Jenny from the block
tops most lists.
Photo source: Wikipedia
A recent blog post in Forbes might help marketers grasp one of the most enduring principles of digital and social technology: while some things never change, what changes around the edges is what’s most interesting.
The blog post, “The World’s Most Powerful Latino Celebrities,” has a catchy but somewhat misleading headline: it’s a look at the emerging power of Latino celebrities, but the list (at the end of the article) is no more than a list of the eight Latino celebrities who appear in the recent Forbes Celebrity 100 List. Nothing against Forbes (I am a regular contributor), but a list from a list should force you to ask questions (e.g., can you really take the eight out of context?). And while the list is not your typical Forbes list (as they explain, it’s not just about money, but also about fame), it still strikes me as antiquated in the new world of digital, where marketers have grown to tolerate a bit more complexity. And nothing against the blog post, or the headline. The author, Anderson Antunes, does a great job making the case for Latino celebrity marketing, qualifying the opportunity with facts and figures (market size, demographic patterns, and the clout of celebrities in the digital era). But it’s precisely the size of this opportunity that requires marketers to think carefully before they set out to recruit someone for their next campaign. If you are going to do this, get it right.
What Is Celebrity?
The first question one might ask of any list is “what does it mean?” As I note, the article takes the eight people on the Celebrity 100 List who are known to be Latino. Seems fair enough, but what makes someone a celebrity? The Forbes editors devised this constraint: “film and television actors, TV personalities, models, athletes, authors, musicians and comedians.” While this definition helps eliminate apples-to-oranges comparisons, it seems a bit off in the world of digital and social. A more contemporary definition would have included politicians, scientists, and business leaders. And it probably would have included a more expansive definition of TV personality. In a much-discussed 2010 poll by the Pew Hispanic Center, Latinos rated Univision anchor Jorge Ramos as the fourth most important Latino leader in the U.S. today.
Influential for Whom?
One might argue that there’s a big difference between leadership and celebrity, but in the world of digital – where influence and access to large networks of followers matters – the distinction is largely academic. At best, one can argue that you can be a leader without being a celebrity, and you can be a celebrity and not be leader. But if you are both, you will certainly become popular with marketers. On the NGO side, we’ve seen many groups try to court the attention of U.S. Supreme Court Justice Sonia Sotomayor, who was listed number one on the Pew Hispanic poll. Sotomayor, whether she likes it or not, clearly qualifies as a leader-turned-celebrity. And among a number of Latino celebrities-turned-leaders, Colombia-born Shakira (also absent from the Forbes Celebrity 100 List) has been chasing a number of causes that have made her immensely attractive to commercial brands and NGOs alike. The point here is that a celebrity’s reputation and commitment to particular communities matters to marketers. There may have been a time when general celebrity was all that was required to sell a product, but in the reputation-driven economy, the person herself – her beliefs and her actions – is the thing now.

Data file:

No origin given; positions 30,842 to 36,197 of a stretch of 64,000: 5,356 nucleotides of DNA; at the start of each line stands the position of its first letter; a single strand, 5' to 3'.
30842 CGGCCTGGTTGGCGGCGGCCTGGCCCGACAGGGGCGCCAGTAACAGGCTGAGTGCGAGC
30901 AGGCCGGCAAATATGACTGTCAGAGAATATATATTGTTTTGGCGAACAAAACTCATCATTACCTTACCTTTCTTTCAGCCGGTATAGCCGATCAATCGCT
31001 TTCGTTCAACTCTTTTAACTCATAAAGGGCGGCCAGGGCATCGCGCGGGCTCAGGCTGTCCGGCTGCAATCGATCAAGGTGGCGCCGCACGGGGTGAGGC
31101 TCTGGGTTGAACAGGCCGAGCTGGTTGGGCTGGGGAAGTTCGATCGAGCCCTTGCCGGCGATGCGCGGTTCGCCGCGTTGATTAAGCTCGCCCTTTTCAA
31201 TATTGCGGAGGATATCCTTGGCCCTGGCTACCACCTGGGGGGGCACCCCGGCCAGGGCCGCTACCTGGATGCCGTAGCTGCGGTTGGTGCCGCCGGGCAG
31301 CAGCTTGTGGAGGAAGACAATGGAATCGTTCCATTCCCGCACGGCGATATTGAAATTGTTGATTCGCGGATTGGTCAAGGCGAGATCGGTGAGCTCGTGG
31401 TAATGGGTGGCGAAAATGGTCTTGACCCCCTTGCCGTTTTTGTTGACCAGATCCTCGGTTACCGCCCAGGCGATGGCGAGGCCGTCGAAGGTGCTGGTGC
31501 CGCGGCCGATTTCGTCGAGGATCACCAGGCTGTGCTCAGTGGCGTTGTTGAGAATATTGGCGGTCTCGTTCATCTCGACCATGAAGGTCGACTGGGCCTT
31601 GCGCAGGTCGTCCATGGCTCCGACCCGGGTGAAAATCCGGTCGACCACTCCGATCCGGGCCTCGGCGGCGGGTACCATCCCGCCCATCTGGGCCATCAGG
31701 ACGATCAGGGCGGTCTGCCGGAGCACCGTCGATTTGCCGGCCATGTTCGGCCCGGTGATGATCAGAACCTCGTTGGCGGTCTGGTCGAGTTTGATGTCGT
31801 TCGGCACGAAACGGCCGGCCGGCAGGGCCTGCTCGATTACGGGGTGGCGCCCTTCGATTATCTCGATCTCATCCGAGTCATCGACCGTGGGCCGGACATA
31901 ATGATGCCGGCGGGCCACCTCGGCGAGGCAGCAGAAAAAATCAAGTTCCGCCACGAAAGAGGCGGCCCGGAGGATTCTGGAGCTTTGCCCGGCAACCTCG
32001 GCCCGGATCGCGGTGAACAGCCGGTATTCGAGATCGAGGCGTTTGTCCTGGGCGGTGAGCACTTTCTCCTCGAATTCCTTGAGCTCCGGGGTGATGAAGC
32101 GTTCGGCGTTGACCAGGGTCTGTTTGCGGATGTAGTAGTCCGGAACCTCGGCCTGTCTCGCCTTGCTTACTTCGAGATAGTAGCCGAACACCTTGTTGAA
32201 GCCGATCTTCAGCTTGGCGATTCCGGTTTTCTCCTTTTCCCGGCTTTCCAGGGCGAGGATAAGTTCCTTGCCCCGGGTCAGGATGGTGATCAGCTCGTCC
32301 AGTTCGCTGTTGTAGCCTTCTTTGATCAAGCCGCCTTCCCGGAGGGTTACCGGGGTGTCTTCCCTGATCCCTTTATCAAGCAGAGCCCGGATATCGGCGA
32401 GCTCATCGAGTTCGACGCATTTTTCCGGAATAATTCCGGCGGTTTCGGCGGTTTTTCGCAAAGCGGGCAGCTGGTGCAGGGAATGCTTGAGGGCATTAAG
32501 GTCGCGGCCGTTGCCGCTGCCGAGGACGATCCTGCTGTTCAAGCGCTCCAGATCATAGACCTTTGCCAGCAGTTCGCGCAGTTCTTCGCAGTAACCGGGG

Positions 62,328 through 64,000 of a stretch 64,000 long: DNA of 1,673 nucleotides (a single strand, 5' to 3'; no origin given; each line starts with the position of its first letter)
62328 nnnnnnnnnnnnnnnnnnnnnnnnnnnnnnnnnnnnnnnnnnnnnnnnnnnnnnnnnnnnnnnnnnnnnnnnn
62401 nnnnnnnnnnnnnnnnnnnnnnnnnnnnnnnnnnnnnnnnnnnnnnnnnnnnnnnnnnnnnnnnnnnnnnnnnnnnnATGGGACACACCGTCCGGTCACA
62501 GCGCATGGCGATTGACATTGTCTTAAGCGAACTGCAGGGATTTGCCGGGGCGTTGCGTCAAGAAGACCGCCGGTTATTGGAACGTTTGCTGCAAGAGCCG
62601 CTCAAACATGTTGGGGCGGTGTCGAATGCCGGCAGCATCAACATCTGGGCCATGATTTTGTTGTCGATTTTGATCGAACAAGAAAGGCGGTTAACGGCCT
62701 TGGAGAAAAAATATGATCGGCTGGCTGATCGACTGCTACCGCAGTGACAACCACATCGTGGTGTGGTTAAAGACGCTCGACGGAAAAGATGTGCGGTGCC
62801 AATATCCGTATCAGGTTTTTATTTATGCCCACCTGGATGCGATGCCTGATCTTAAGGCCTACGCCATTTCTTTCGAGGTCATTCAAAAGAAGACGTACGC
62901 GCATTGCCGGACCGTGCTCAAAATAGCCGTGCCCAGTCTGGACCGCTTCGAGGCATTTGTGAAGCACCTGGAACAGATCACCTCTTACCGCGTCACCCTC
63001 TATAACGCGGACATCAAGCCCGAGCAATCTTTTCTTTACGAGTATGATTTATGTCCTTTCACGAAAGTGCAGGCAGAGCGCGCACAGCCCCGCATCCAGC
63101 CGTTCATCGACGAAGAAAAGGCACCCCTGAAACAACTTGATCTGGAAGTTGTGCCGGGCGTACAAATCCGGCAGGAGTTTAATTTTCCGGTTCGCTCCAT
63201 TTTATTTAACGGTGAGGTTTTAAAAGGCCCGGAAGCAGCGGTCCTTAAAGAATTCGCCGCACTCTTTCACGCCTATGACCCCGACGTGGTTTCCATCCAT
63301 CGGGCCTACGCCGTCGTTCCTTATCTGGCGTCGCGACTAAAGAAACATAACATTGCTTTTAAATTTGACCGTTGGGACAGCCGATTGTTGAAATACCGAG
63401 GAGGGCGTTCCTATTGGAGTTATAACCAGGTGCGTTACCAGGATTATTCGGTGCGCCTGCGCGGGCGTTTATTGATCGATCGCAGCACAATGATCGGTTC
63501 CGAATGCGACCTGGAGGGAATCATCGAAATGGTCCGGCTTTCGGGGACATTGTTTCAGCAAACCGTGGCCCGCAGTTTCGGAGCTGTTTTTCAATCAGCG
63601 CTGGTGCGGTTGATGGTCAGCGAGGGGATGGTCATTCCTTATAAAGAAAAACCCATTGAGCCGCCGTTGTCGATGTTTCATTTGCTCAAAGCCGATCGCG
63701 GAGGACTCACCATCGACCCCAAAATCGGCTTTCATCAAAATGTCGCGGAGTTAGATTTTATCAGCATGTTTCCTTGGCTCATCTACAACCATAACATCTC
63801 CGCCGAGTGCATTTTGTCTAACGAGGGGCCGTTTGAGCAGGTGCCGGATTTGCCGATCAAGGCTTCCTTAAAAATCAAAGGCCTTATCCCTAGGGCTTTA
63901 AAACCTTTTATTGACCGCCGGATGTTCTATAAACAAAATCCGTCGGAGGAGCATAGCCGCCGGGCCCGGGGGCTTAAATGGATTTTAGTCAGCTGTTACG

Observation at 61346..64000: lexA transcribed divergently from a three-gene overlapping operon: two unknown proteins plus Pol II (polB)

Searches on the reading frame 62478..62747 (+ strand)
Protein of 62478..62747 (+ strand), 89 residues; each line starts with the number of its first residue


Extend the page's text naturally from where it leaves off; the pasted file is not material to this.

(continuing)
The Long Tail
And, as I said, it’s a commitment to specific communities that matters. In part, that’s because the digital world has unbundled the so-called general market of public opinion into many different niche markets. But it’s also because the digital world has enabled marketers to see that there are many leaders that are emerging in these markets. When the 2010 Pew poll first came out, the headline for many people was that 74 percent of Latinos could not or would not say who was the most important leader. Some interpreted that to mean that Latinos lack leadership. Others (me included) saw this as a sign that Latino leadership, like leadership everywhere in the world today, was becoming more distributed. In the digital world, the distribution of markets and its leaders truly matters. Marketers hoping to trade in the age-old game of celebrity marketing need to appreciate this.
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